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Letter from ‘experts’ calls for clemency for Dassey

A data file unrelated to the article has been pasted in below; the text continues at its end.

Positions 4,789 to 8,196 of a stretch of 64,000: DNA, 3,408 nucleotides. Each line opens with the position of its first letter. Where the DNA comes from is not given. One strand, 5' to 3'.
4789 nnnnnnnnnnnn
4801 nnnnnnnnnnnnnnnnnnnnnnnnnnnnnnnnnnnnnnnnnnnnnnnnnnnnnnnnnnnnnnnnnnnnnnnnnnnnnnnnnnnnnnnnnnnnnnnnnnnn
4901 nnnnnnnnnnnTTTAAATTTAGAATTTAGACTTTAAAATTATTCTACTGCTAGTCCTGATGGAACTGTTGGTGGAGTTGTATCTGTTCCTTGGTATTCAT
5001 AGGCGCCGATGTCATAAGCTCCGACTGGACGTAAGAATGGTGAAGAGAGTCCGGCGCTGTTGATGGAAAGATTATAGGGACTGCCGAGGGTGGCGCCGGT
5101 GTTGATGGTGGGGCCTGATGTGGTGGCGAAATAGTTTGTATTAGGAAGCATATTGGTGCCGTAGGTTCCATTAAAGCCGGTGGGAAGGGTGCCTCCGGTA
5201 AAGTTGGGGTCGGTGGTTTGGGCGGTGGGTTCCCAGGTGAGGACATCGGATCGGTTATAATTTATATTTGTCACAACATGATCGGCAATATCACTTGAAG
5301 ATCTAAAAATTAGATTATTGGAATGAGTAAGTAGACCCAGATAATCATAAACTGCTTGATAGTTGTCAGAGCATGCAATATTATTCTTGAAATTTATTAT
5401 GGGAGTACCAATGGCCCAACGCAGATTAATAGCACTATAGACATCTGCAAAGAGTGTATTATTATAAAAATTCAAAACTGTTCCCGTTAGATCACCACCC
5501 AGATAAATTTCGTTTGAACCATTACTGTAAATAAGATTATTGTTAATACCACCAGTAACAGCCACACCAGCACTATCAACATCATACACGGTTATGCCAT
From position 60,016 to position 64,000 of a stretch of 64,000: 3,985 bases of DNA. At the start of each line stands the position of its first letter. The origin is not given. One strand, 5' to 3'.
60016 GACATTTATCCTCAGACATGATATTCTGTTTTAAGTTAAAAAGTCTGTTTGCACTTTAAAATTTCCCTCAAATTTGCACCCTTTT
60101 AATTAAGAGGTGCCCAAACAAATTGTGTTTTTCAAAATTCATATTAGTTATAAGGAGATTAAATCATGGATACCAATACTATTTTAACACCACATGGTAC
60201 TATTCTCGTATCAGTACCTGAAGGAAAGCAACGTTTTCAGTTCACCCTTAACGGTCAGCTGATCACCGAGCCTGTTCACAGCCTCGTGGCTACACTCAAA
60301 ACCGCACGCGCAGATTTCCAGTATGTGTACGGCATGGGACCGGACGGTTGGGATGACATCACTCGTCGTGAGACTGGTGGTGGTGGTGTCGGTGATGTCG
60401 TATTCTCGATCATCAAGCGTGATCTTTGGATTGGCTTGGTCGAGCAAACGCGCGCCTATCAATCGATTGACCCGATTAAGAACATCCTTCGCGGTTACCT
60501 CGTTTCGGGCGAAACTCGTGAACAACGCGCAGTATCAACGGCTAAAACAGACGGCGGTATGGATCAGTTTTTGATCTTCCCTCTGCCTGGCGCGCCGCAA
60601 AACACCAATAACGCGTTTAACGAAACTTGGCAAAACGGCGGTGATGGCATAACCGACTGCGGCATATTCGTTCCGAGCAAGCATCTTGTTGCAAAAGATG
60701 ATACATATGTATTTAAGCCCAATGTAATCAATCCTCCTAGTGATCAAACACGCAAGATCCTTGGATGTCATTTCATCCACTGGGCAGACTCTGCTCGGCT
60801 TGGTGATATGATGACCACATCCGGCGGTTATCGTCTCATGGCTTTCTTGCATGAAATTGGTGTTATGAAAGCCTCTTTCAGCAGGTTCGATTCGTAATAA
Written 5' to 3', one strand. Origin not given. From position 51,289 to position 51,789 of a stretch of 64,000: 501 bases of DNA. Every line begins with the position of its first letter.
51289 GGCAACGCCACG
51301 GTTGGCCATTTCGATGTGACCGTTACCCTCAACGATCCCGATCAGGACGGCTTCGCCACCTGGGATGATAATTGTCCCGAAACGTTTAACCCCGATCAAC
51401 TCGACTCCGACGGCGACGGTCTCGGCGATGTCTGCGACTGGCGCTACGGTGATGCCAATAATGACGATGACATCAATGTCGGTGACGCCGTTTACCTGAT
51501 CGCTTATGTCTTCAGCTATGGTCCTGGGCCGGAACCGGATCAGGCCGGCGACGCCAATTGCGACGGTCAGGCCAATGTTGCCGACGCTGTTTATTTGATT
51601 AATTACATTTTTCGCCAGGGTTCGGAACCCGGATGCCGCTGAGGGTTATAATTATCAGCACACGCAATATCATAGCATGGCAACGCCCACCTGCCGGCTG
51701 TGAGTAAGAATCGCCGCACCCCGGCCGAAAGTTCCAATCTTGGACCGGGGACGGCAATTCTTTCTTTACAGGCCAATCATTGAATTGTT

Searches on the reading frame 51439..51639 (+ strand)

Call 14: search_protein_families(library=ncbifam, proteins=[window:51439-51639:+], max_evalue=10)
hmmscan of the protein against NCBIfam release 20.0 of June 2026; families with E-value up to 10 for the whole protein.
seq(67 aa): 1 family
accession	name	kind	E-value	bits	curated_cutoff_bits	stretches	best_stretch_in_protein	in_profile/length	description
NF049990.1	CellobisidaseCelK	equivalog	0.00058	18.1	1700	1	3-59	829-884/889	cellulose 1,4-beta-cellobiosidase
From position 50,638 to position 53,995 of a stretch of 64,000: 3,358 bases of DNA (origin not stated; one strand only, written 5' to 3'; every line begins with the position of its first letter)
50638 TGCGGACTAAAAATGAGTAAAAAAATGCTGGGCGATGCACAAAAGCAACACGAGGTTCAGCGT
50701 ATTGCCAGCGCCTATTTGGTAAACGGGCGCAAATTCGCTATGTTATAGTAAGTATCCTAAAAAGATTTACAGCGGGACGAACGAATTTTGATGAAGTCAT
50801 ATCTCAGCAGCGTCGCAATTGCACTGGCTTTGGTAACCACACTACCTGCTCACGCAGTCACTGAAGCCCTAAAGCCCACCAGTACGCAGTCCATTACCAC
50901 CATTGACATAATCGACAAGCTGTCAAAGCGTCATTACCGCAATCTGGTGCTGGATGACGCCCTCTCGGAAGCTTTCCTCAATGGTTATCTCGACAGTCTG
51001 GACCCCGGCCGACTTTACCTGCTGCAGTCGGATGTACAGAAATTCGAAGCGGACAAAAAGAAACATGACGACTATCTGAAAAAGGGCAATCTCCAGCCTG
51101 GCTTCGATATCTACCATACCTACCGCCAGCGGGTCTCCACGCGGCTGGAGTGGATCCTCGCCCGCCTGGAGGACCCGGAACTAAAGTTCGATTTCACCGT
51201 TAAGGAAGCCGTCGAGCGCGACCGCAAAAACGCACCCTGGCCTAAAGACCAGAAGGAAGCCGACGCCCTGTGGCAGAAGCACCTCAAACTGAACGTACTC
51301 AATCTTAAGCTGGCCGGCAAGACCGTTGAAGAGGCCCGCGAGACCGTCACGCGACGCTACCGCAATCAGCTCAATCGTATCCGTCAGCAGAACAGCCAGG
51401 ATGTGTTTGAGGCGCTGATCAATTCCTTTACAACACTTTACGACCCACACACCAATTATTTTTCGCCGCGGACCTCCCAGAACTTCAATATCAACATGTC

Posted at 2:35 p.m. on October 24, 2019 The Brillion News MILWAUKEE – Advocates of clemency for Brendan Dassey, one of the two people convicted for the murder of freelance photographer Teresa Halbach on Halloween of 2005, have filed an open letter addressed to Wisconsin Governor Tony Evers. The letter has 250 signators and asks the governor to grant Dassey’s petition for executive clemency. Evers has said he would consider requests for pardons and clemency, unlike his predecessor, former Governor Scott Walker. “We call upon you, Governor Evers, to use your sovereign power of executive clemency, whether in the form of a pardon or a commutation, to end the incarceration of Brendan Dassey,” the letter says. The 250 represent a wide range legal experts, including dozens of former prosecutors and senior U.S. government officials, as well as the psychologists who pioneered the study of false confessions, many of the nation’s top juvenile justice experts, leading law enforcement authorities, and exonerees. Among them are 45 current and former state and federal prosecutors; Barry Scheck and Peter Neufeld, co-founders of the Innocence Project; and leading psychological experts, including the current President of the American Psychological Association and the psychologists who pioneered the study of false confessions. “Brendan’s case is so much more than just a Netflix series,” said Laura Nirider, co-director of the Center on Wrongful Convictions of Youth at Northwestern Pritzker School of Law (CWC) and an attorney representing Dassey. Incarcerated since age 16, Dassey celebrated his 30th birthday on October 19. He is not eligible for parole until 2048, at which time he will be 59 years old. The petition for executive clemency asks Evers to consider both a pardon, which would result in Dassey’s immediate release and the restoration of some of his legal rights, and a commutation, which could result in his immediate release or shorten his sentence and would leave the convictions intact. The arguments for clemency site Dassey’s claims of innocence and the length of his sentence. The Center on Wrongful Convictions at Northwestern University’s Pritzker School of Law is co-directed by Nirider and Steven Drizin. It is a non-profit legal clinic that represents children and teenagers who have been convicted of crimes they claim they didn’t commit. Housing some of the world’s leading experts on interrogations and confessions, the CWC has exonerated nearly 50 individuals. ~ Source: CWCY at Northwestern University



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